Op-Ed: Onus Now On People To Keep Criminals Out Of Parliament

Politicians must be heaving a huge sigh of relief at the Supreme Court decision to lob the ball to the court of Parliament on the question of disqualification of candidates charge sheeted in criminal cases. They know Parliament is their ‘playground’ and they can frame their own rules of the game. Many of them must have dreaded the prospect of the apex court taking a call on the contentious issue, as it has often done in the past. But with the ball now in their court, they can afford to breathe easy.

Anyone who believes Parliament would take up the challenge and pass a law barring charge sheeted netas from contesting elections is living in a fool’s paradise. The conduct of our elected parliamentarians in the past should put at rest any such fond hope. Readers would perhaps recall how Parliament had responded when the same Supreme Court, in a judgment on July 10, 2013, had barred politicians convicted in a criminal case from contesting elections. The UPA government in power at the time immediately issued an ordinance nullifying the apex court ruling. It goes to the eternal credit of Rahul Gandhi, just an MP then, that he gate crashed into a press conference at the Press Club of India being addressed by the Congress media cell chief Ajay Maken, dubbed the ordinance ‘nonsense’ and effectively sounded its death knell saying it should be ‘torn and thrown away’. And it is not as if the Congress was alone in this brazen attempt to overturn the apex court ruling; there was a virtual consensus among ALL parties. Had Rahul Gandhi’s surprise intervention not nixed it in the nick of time, it would have sailed through Parliament if the ordinance had been placed for its approval.

Forget what happened in 2013. Even what Attorney General KK Venugopal said in the course of his submission before the Supreme Court during the hearing on Tuesday gives enough indication of the fact that while the governments may have changed, the thinking hasn’t. The same alibis that were used by Messrs P Chidamabaram and Kapil Sibal to defend the ordinance then was used by Venugopal yesterday to argue against disqualification of convicted netas. “False cases are frequently filed against politicians ahead of elections.” “The right to contest is part of the right to vote.” “One cannot be disqualified merely on the basis of an allegation,” conveniently blurring the line between a ‘mere allegation’ and a charge sheet. Anyone with even a nodding acquaintance with law would know that a person cannot be charge sheeted unless the court finds that there is enough prima facie evidence to frame charges against him/her. So, the argument that there should be no bar on contesting election merely on the basis of an allegation is rather ingenious.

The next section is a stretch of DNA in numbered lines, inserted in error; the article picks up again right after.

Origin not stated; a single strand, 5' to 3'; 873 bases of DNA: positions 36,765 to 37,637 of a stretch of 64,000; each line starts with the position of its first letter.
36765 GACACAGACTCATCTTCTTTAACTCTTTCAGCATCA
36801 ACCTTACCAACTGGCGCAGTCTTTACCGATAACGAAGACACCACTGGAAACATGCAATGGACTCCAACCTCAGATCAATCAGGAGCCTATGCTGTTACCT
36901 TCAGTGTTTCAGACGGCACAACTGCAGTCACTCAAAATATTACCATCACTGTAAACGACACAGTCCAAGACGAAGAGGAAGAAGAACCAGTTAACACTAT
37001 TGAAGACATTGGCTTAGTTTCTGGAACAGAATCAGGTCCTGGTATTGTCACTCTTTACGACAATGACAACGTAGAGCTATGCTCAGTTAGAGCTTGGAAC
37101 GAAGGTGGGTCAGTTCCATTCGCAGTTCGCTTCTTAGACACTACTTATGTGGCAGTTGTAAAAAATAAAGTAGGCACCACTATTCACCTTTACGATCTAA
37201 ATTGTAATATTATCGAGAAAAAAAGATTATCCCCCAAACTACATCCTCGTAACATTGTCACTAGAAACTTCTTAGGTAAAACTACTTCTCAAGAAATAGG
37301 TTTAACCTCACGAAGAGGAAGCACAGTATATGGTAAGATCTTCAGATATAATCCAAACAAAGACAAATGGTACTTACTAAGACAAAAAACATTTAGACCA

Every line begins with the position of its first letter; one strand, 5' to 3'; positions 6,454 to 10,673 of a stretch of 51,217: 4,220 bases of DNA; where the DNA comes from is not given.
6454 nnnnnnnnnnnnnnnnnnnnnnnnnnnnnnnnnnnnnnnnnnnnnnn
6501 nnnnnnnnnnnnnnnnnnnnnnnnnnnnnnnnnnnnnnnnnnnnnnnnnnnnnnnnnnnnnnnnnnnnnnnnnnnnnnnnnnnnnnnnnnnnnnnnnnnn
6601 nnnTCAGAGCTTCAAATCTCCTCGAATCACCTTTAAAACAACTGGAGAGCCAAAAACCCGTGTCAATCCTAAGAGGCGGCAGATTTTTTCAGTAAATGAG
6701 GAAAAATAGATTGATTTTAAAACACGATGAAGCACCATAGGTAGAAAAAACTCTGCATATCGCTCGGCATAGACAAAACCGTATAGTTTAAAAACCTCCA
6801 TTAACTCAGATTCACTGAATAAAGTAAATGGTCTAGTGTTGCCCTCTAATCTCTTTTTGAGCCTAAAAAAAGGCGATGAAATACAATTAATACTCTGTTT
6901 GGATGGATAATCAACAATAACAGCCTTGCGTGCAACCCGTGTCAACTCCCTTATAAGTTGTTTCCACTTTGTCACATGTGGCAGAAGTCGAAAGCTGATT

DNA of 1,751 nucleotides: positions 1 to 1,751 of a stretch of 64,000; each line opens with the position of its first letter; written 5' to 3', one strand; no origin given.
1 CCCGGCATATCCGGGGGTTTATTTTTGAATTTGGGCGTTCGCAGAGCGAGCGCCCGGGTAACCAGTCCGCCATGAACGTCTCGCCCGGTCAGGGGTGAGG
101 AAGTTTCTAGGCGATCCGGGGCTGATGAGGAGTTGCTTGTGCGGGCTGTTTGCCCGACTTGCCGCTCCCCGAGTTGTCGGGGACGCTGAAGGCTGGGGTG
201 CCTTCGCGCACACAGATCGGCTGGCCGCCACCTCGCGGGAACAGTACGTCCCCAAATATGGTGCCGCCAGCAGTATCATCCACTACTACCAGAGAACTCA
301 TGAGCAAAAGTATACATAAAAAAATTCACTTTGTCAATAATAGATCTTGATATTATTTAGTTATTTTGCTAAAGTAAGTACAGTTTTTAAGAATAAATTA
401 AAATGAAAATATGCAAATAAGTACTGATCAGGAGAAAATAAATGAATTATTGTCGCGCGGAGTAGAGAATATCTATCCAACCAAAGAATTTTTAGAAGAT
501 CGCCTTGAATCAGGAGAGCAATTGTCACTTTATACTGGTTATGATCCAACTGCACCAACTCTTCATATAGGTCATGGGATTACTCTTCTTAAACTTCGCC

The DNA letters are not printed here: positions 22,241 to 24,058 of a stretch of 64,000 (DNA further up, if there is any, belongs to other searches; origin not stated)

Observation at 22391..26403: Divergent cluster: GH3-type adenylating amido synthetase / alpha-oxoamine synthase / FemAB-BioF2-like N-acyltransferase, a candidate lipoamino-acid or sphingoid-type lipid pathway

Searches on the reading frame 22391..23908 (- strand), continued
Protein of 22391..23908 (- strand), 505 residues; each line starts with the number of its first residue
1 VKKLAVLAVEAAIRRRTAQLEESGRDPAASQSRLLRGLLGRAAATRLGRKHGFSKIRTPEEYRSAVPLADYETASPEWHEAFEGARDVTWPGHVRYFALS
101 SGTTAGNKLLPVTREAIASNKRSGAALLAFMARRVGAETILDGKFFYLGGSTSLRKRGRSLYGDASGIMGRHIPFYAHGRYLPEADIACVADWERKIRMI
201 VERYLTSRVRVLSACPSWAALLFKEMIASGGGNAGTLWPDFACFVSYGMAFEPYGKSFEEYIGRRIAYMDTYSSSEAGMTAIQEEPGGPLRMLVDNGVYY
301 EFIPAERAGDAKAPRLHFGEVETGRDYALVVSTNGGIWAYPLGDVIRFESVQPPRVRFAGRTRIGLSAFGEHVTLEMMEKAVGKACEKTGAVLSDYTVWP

Even in the unlikely event of Parliament passing a law barring convicted politicians from contesting polls – due to public pressure or to take the moral high ground – our ‘honourable’ MPs can be trusted to leave enough loophole in the law to ensure that the convicted politician would walk right through it. One possible way to do this is to have a provison in the law that the concerned politician cannot be barred till the appeals process is over. And the appeals process in India, as everyone knows, can drag on for ages. By the time it is over, the politician, in all likelihood, would have died or retired from active politics.

The apex court’s direction for adequate publicity to the criminal antecedent of candidates by way of declarations in leading newspapers and mention in the party website before the election so that the voters can make an ‘informed choice’ amounts to precious little. It is not as if people do not know about the criminal cases against candidates. The fact they still vote for such persons suggests one of two things. One, they could not care less because they know that a ‘bahubali neta’ is more effective in getting things done than a gentleman with a spotless record. And two, they don’t really have a choice because there are very few untainted candidates in fray.

Either way, the onus is now on the people take things into their hands now that the Supreme Court has refused to intervene and Parliament is unlikely to legislate. They must resolve not to vote for candidates with criminal antecedents even if parties continue to field them and press the NOTA button instead if they feel none of the candidates has a clean record. Once the parties realize candidates with criminal records would not win, they would stop selecting them – law or no law.

Eternal vigilance, it has been said, is the price of democracy. If the people lower their guard, they would be leaving the field open for charlatans to overwhelm Parliament – and sate Assemblies.

(DISCLAIMER: This is an opinion piece. The views expressed are author’s own and have nothing to do with OTV’s charter or views. OTV does not assume any responsibility or liability for the same)